Notes from the Field

New Decree Opens Way for Civil Society in Laos

June 2, 2010

With a single-party government and state-run media, civil society in Laos is one of the most limited in the world. Since the founding of the Lao PDR in 1975, the state has disseminated information and policies, delivered basic social services, and consulted the public through state-funded mass organizations which are part of the communist party structure (such as the Lao Women’s Union, Lao Revolutionary Youth Union, and the Lao Front for National Construction). With hundreds of thousands of members, well-organized communication and outreach structures, high levels of respect, and a presence throughout the country in even the most remote villages, these mass organizations have dominated the space that civil society organizations traditionally occupy in other countries and political contexts.

School kids in Laos

Laos remains one of the lowest ranked countries in Asia for almost all measures of human development, including living a long and healthy life, having access to education, and access to purified drinking water.

Though little known or utilized, under Article 44 of the Lao Constitution, civil society groups in the official form of “associations” are legally permitted in Laos. The constitution states, “Lao citizens have the right and freedom of speech, press and assembly, and have the right to set up associations and to stage demonstrations which are not contrary to the laws.” Because of the decentralized registration process, the exact number of Lao associations is difficult to pinpoint. Some speculate that between 80 and 200 exist throughout the country; others say it is less than half that. As for capacity, some assessments indicate there are only about 15 to 20 associations capable of operating with any impact, whether they are school-parent associations or farmers associations. Most Lao citizens are unaware that such associations exist at all, much less what role they can or do play.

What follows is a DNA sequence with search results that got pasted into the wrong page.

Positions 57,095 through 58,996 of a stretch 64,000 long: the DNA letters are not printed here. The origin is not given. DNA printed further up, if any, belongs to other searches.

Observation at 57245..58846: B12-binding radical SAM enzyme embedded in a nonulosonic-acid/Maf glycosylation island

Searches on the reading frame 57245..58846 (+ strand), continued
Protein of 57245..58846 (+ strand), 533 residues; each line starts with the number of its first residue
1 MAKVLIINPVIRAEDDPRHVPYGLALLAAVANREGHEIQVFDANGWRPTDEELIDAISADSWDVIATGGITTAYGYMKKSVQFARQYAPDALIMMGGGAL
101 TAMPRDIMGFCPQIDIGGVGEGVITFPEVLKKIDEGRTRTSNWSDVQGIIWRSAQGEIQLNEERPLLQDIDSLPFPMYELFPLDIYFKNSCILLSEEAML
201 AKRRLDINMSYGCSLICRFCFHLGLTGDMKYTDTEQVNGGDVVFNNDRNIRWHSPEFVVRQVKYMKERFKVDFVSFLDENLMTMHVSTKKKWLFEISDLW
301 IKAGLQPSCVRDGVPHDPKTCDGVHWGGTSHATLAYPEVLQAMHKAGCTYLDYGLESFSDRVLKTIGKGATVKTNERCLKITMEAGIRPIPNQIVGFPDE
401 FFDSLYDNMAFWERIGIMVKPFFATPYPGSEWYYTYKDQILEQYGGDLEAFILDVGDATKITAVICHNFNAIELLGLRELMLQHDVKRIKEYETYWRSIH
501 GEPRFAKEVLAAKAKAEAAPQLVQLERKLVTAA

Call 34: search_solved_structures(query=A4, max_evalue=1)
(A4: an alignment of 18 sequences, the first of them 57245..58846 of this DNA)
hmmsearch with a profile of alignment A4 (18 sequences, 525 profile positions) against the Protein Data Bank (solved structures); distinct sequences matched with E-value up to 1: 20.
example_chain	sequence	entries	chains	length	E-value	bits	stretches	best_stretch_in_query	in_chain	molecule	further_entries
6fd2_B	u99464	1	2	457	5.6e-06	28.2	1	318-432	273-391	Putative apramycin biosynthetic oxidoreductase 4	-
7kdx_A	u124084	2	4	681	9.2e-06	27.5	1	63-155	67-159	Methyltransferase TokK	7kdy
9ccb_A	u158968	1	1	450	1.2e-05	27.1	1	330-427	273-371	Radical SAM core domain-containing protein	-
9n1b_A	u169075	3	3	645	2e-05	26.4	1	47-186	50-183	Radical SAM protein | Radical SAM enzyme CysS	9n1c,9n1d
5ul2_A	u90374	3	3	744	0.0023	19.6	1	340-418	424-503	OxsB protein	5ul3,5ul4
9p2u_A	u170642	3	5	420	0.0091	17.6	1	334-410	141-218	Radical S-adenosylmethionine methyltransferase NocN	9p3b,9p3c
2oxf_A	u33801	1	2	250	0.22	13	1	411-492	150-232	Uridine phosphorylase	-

Laos remains one of the lowest ranked countries in Asia (and among the lowest in the world) for almost all measures of human development, including living a long and healthy life, having access to education, and access to purified drinking water. But the economy is steadily growing and Laos is gradually becoming more integrated into the international community. As such, it is under increasing pressure from within its own government, and from beyond its borders, to do more to address the needs of the poor. Even with positive growth, however, the country suffers from a low level of human resources, a miniscule tax base, inadequate infrastructure, and a rugged terrain making it time-consuming and difficult to reach remote villages which are often most in need of services. With the exception of the two or three biggest cities, most airports do not have daily flight service, and the majority of roads are unpaved (and tend to wash out during rainy season). Many villages throughout the country do not have access to roads at all and can only be reached by small boats or on footpaths, sometimes requiring journeys of two days to the nearest town. Under these circumstances, any intervention – from providing immunizations to basic literacy campaigns – is even more daunting.